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Moderation Won’t Work If You’re Addicted, but Are You Sure You’re Addicted? #tbt

A #tbt from five years ago, where I explored food addiction and intuitive eating.

3 thoughts on “Moderation Won’t Work If You’re Addicted, but Are You Sure You’re Addicted? #tbt

  1. Here’s a thing I wonder about. What if some foods, very processed, highly designed foods, are designed to bypass our usual satiety signals. It’s a better explanation of the phenomena of those foods we start eating and can’t stop eating. Not addiction. Rather a design feature of the food. That might be a reason that’s not an addiction reason to avoid those foods.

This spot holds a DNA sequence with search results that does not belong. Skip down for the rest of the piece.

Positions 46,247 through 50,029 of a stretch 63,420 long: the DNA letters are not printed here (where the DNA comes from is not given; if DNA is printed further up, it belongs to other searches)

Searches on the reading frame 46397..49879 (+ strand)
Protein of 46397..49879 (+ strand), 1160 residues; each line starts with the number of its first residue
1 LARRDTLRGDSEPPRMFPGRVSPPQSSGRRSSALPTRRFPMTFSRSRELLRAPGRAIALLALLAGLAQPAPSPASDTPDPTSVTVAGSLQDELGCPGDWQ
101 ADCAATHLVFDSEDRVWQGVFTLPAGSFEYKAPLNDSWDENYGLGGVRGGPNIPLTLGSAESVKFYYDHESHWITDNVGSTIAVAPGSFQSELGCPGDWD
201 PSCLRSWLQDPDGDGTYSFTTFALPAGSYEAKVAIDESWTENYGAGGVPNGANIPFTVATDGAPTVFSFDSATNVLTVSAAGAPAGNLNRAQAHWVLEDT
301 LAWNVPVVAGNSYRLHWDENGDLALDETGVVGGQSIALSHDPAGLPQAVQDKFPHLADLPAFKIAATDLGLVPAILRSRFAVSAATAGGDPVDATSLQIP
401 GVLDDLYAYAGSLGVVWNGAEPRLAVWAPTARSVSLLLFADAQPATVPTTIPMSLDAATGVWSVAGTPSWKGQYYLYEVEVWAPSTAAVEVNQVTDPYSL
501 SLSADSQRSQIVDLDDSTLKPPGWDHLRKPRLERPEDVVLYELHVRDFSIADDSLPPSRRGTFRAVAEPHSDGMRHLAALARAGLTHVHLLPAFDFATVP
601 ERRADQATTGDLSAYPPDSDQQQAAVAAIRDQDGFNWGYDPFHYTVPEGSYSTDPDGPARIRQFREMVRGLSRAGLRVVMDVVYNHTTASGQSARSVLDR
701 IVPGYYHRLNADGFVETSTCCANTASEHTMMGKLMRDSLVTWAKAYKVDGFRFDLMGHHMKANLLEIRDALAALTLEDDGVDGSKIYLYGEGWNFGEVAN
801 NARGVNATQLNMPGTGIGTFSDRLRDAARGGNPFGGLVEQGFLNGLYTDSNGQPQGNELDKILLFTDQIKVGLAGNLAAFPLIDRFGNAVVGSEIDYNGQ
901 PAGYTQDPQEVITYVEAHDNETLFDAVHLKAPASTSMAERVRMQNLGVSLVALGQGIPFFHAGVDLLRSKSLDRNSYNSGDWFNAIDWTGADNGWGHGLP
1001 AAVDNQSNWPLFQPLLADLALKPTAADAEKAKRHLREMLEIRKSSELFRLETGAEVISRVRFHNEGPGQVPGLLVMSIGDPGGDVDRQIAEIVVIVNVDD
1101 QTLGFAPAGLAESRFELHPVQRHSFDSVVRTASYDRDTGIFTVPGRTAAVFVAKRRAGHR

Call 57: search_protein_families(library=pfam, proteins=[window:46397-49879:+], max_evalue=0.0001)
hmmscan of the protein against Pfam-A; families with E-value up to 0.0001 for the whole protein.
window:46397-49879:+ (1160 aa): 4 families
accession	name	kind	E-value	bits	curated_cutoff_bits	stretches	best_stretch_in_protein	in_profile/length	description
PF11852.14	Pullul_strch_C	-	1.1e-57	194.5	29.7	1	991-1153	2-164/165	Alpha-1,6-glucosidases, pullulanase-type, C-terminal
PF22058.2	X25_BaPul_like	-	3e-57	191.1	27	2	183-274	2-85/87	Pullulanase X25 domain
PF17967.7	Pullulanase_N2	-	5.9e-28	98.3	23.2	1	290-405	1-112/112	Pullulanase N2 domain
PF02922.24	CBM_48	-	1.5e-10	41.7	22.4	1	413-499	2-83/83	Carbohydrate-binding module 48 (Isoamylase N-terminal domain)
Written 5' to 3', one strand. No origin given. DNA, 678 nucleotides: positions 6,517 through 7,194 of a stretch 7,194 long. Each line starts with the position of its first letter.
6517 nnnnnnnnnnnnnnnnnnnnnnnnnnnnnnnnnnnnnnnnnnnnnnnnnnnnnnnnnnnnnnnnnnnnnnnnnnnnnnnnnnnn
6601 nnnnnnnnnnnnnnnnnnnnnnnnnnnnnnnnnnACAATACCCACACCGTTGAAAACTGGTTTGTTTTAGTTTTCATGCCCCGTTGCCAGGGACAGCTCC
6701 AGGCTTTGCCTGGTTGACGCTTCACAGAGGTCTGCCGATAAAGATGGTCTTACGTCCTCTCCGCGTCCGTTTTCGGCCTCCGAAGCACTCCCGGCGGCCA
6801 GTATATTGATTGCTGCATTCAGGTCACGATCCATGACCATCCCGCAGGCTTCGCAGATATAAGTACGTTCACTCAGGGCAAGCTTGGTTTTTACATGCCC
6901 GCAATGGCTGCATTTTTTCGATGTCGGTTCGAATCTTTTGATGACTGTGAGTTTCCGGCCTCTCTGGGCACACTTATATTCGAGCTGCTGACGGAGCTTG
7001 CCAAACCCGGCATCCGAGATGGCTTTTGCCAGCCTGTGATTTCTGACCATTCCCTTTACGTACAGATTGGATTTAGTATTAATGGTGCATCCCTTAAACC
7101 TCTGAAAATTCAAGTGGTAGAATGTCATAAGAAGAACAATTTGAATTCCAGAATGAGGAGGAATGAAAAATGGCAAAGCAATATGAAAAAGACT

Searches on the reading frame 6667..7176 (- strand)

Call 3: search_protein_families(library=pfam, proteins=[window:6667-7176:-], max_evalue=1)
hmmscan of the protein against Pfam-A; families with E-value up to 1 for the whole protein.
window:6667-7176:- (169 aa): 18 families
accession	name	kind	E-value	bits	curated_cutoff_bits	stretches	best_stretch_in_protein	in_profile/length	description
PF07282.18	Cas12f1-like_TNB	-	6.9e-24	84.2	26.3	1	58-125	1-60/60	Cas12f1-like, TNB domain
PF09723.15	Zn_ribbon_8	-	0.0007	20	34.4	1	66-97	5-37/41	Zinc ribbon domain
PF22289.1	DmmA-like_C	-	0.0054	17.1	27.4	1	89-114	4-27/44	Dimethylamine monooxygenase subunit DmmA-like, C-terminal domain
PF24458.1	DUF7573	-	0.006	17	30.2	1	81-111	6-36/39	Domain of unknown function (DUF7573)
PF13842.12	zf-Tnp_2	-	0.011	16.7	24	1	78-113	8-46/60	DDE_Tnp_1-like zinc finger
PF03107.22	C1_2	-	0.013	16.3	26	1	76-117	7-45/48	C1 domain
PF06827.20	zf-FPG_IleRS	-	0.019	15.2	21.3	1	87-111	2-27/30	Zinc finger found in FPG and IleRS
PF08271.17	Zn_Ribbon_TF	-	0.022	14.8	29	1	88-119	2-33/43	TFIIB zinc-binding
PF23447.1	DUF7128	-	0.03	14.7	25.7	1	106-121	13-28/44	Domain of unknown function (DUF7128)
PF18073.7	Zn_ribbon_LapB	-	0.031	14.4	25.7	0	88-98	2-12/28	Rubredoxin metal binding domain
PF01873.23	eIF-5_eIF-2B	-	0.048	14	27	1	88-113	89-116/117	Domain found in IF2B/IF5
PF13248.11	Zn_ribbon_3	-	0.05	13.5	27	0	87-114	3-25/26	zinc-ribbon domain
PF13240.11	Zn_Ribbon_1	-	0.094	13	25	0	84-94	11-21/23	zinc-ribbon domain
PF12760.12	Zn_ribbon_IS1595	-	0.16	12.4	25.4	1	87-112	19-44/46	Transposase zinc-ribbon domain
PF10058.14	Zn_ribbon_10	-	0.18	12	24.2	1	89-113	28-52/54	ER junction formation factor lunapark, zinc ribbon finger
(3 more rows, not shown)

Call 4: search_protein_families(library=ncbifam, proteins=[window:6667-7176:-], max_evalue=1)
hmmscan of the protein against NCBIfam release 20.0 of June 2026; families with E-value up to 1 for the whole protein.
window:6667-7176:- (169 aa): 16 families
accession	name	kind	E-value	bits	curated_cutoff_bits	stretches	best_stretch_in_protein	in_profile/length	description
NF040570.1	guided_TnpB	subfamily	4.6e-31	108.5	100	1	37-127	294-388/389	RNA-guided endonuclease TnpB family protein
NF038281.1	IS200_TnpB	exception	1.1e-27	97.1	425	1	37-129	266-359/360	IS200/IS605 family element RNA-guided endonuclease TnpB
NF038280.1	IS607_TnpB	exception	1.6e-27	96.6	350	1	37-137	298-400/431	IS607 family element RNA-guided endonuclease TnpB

2. I suppose that would be another reason to avoid those foods, yes. But I think there are some foods that it would be odd to expect satiety from but that may just be an orientation that I have towards food where not all foods are equally satisfying when I’m hungry. I don’t expect to get full or feel satiated from chocolate and donuts and potato chips, for example, if I’m actually hungry (for a meal). And for that reason I don’t usually turn to them when I’m hungry unless there are no alternatives. They’re more like fun food or occasional food — snacks or accompaniments — not food I would rely on for satiety. So for someone who approaches food like I do, it wouldn’t be an issue (since we’re not seeking satiety from those foods and so are not looking for the signal–I mean, I almost never stop eating chocolate from “feeling full.” It’s more like I have a couple of pieces and I feel as if I’ve had enough of that thanks. Served its purpose.). However, even for someone who approaches food like I do, there may be some foods they’re addicted to and can’t stop eating (regardless of whether the food bypasses the signals or they in fact feel they’ve had enough but still can’t stop).

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